A Trucking Industry Veteran's Family Comments on Bygone Age at New England Motor Freight

George Casiano
George Casiano worked at NEMF for 29 years before the company ceased operations. (Submitted photo)

A message from wife Donna Casiano:

On Monday, Feb. 11, 2019, New England Motor Freight notified its employees that it intended to cease operation. This affected my husband, a veteran of 29 years. My daughter reacts to emotional events by writing and posted the attached letter on LinkedIn.


George Casiano with his wife, Donna, and daughters Ashley and Elissa. (Submitted photo)

Both my husband and I were very impressed, not because she is our daughter, but because of the clarity and precision of her message. The feedback to her post from professionals was incredible, as the piece spoke directly to the reality of the business world and, in particular, the trucking industry.

Unfortunately, companies fail, but the camaraderie at NEMF was one like I've never seen. The dedication and tireless effort exhibited by the majority of these people is to be admired. Very aware of the company's shortcomings, they fought all odds to literally keep the wheels from falling off.

I am sending a link to my daughter's posting. I hope you will publish it, if only in recognition of these people.

Editor's note: Ashley Casiano is associate media director at RPA, a marketing and advertising agency in Santa Monica, Calif. Her father, George Casiano, was a national account executive at New England Motor Freight. Her letter was posted on LinkedIn on Feb. 13, 2019.


Daughter Ashley Casiano's LinkedIn post:

My dad lost his job yesterday.

This is something I never thought that I would ever say. My entire life, he has worked harder than most people I know, widely respected in his professional (and personal) life, and steadfast for the last 29 years (aka most of the time I’ve been on this planet) in his dedication to his company, employees, clients and peers. This isn’t a “brag about my dad” post (although depending on who you ask, I apparently love doing that). This isn’t a “please have pity on my poor father” post either. This is a testament to our changing world, where convenience and efficiency trump loyalty and quality.

In my business, layoffs are sadly to be expected; I chose to forge a path in an industry that relies on fresh blood, high ROI and constantly being ahead of the game. I know a lot of friends and colleagues who have been casualties of downsizing, myself included, albeit when I was much younger and the stakes were much lower. This is just the world we marketing people live in, for better or worse.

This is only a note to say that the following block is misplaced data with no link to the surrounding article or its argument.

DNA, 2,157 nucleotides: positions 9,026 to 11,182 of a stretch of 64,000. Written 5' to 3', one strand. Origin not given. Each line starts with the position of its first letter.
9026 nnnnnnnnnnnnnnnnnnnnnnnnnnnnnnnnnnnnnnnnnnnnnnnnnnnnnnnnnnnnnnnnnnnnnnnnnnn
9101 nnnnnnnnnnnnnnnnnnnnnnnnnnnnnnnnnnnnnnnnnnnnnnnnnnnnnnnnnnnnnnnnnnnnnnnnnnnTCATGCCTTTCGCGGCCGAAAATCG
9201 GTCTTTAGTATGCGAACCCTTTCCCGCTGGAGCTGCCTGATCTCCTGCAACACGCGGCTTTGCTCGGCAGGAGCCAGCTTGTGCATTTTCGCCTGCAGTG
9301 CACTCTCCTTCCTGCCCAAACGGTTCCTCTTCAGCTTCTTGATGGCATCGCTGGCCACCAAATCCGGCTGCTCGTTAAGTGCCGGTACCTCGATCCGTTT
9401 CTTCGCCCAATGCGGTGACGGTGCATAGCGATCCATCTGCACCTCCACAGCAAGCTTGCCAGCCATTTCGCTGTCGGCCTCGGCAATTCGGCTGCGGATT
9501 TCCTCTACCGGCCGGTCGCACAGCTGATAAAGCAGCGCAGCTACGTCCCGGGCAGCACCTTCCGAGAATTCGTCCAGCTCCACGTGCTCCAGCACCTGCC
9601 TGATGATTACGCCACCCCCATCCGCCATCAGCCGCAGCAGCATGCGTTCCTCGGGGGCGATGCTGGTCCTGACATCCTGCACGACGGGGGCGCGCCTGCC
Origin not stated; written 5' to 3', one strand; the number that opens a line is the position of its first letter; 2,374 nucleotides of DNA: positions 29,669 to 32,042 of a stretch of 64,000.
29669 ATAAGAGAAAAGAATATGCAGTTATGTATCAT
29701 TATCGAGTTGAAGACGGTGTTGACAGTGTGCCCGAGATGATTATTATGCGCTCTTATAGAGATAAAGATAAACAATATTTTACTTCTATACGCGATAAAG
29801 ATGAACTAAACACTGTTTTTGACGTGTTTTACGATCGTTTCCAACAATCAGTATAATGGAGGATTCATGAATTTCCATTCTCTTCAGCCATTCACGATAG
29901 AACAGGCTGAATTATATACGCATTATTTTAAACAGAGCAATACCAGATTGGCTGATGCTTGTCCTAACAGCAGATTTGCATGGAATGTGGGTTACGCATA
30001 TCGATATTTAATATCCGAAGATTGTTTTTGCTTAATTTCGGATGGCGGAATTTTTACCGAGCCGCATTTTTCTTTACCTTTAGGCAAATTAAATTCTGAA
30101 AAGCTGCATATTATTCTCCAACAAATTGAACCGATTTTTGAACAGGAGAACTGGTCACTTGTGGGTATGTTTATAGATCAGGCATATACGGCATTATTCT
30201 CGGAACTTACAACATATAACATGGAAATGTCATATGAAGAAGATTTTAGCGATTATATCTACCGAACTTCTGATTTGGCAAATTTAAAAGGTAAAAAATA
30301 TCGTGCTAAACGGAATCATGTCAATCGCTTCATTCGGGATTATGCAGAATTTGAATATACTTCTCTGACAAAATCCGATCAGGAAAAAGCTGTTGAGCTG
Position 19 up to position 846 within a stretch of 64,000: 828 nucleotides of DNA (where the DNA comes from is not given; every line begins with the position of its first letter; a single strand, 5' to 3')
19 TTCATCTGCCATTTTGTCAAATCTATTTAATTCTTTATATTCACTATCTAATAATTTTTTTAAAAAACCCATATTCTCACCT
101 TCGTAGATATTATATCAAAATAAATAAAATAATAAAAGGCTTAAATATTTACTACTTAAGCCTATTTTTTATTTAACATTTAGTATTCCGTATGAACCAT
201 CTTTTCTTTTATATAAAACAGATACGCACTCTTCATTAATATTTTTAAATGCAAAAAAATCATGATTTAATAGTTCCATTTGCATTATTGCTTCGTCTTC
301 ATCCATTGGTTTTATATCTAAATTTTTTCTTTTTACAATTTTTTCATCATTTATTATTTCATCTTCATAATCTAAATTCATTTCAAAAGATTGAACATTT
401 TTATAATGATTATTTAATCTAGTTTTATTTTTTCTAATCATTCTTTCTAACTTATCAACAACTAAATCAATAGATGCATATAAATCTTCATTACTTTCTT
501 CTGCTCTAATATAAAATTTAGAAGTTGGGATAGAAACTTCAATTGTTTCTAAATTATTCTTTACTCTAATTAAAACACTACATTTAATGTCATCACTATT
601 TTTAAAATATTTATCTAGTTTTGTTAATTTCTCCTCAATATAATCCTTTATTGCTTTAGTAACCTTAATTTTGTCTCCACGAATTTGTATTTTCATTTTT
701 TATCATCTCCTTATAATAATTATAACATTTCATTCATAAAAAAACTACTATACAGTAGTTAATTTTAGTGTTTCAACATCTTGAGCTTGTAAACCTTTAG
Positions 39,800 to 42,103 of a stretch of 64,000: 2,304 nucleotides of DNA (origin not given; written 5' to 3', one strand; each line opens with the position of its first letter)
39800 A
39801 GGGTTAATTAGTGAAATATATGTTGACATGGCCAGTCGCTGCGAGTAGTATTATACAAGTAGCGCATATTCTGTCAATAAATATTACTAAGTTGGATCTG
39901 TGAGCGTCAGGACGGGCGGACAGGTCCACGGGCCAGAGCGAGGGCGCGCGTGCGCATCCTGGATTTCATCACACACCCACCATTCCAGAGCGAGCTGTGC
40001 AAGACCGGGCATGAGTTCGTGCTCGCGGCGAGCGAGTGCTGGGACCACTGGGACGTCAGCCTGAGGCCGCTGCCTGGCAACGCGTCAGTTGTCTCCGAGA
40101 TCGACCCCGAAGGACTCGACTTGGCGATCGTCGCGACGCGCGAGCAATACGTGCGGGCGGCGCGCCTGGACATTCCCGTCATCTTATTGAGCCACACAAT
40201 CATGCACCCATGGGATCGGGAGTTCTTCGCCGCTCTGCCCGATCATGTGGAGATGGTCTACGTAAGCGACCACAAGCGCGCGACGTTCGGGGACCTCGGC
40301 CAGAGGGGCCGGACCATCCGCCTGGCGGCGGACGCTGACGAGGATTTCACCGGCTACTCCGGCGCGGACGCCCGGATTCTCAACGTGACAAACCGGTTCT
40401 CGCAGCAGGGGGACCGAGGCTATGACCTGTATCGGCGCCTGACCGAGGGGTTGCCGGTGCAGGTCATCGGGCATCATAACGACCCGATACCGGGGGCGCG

While the same could be said for pretty much all businesses, one thing I’ve always been aware of with my parents’ generation — and jealous of — was the value of long-standing commitment to a company, a body of colleagues, and a job done right and well. My dad works with guys who I’ve known since I was a toddler, which is admirable, wonderful and becoming increasingly rare. Despite this, at the end of the day they were all treated like just a number; something that most of us no longer blink an eye at, but rather hope our number isn’t one that’s called for the chopping block.


George and Ashley Casiano. (Submitted photo)

My dad will be OK — despite everything, he’s resilient and (finally!) a few years shy of retirement, so hopefully will be able to land a job that doesn’t suck the vitality out of him before then. But I can’t help but think about some of the things he (and many others) have been utterly robbed of: being celebrated for decades of hard work and service to a company who resorted to mass e-mail to let them know that it was all over, just like that. Being able to go into an incredibly well-earned retirement not having to worry about what’s next, other than maybe brushing up on his golf game or deciding which country — on the list that sat and waited while he worked instead — to visit. Instead, he’ll tap into every resource hoping it will pan out in that aforementioned job.

As we continue to strive for relentless modernization and desperately look to find efficiency in work and daily life, we seem to have lost sight of those qualities that used to matter, both professionally and personally. It scares me, and it discourages me. That said, I realize I’m part of the problem — I use Amazon religiously; I would much rather do everything online than in person; I would rather e-mail than God forbid pick up the phone — essentially, I’m helping to put “archaic” businesses like my dad’s out of commission.

Bottom line, my wish (or “key takeaway” if you will) is that in a climate where we’re all just rushing to rise to the top, make the most money, and get things done (and get them done fast), we don’t ever forget the people who helped get us there in the first place; and to treat them with dignity and respect.

Postscript: George Casiano landed a job in sales with Central Freight Lines, covering a territory from Maine to Tennessee for the Waco, Texas-based less-than-truckload carrier.